Psychotherapy is about more than just support
This year is my tenth as a psychotherapist, I find it hard to believe that a decade has passed since I began working with clients. I’m taking the opportunity to ponder what it is that psychotherapy is, and how it is that it adds value to clients lives. In the last 10 years I have not only had the privilege of working with many clients myself I have also benefitted from psychotherapy as a client, and these experiences are invaluable to inform and develop my own practice, as well as to support my well-being.
Mostly people come into psychotherapy because they are looking for some support. The challenges of life have for whatever reason tipped beyond what their personal resources and support network can sustainably absorb, and so psychotherapy is used to support well-being and promote personal growth.
Delivered well, psychotherapy is about a lot more than simply support. Yes, it is a relationship that is nurturing, enabling and encouraging. Yes, psychotherapists spend time helping clients come to understand and accept themselves more deeply. And yes, these things take time.
Ultimately though, psychotherapy is about change and development. It is about interdependence, and independence, not about dependence and ill-health.
I believe in my clients. I believe they have the capability to be well, and the resourcefulness to get there. I see my role as helping them make connections, enabling them to relate differently both in themselves and with others, and developing their self-belief and efficacy in bringing their unique talents and radiance into being.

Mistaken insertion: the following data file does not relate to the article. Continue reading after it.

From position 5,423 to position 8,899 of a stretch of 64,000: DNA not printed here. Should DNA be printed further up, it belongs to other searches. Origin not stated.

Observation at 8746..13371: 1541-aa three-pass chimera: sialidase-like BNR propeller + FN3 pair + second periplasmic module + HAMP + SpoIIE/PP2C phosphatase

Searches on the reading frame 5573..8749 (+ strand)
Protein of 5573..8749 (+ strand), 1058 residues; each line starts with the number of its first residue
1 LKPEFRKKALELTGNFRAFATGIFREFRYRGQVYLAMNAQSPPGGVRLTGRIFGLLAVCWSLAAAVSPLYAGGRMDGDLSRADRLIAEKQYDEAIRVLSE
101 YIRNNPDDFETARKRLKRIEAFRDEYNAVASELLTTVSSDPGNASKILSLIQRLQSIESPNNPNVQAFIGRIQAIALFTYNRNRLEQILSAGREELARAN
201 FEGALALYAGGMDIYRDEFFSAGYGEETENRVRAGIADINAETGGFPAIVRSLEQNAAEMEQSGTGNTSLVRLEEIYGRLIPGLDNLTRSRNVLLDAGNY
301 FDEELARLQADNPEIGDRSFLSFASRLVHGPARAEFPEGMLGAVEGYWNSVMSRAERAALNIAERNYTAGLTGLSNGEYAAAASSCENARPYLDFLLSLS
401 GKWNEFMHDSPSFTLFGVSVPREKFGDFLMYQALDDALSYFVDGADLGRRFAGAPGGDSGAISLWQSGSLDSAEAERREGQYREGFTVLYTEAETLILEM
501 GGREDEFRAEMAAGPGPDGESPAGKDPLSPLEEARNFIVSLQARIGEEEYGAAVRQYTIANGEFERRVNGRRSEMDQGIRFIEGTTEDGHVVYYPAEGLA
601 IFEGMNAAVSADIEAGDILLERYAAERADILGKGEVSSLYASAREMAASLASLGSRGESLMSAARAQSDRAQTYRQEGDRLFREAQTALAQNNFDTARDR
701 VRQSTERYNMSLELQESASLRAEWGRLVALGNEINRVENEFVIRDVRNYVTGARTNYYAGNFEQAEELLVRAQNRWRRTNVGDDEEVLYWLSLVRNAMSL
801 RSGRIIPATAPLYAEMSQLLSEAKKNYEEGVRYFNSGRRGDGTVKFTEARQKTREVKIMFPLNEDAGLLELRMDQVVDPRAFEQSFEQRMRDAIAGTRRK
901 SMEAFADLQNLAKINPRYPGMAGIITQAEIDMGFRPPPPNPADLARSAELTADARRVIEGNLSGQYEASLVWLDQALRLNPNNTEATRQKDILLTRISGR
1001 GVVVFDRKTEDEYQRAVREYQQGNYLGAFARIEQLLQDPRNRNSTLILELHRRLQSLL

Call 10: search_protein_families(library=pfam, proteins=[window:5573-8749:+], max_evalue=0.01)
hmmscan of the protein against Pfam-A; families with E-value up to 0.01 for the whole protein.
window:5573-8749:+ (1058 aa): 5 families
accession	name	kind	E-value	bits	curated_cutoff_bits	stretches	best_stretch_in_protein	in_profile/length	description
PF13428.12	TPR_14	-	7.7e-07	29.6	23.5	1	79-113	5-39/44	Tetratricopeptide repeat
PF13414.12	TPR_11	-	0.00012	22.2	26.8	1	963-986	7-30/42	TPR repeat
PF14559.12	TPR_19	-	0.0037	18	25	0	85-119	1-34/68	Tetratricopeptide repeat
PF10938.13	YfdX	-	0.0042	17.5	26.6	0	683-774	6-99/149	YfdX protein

To be human is a wonderful gift. We have perception, consciousness and the ability of insight. These gifts oftentimes hurt like hell, it can be challenging to see the blessings that our symptoms are trying to manifest. And yet, having faith that our natural tendency is to wholeness and to growth, we can find the fruits that sometimes are so well hidden.
To do so, support needs to be blended with challenge. Psychotherapy is a way of bringing new information into awareness, and a way of integrating across time and space. Therapists are active participants in this modelling process, and yet, the client is the chief modeller, it is their map of the world that matters.
I am delighted to be approaching my 10 year anniversary of seeing my first client. I want to thank each and every one of them for the joys, challenges and lessons we have shared, for their generosity in being present, even when it got tough. This job is an honour, and a gift. I look forward to my next 10 years of growth and development as a psychotherapist, and to the many clients that will be a part of it.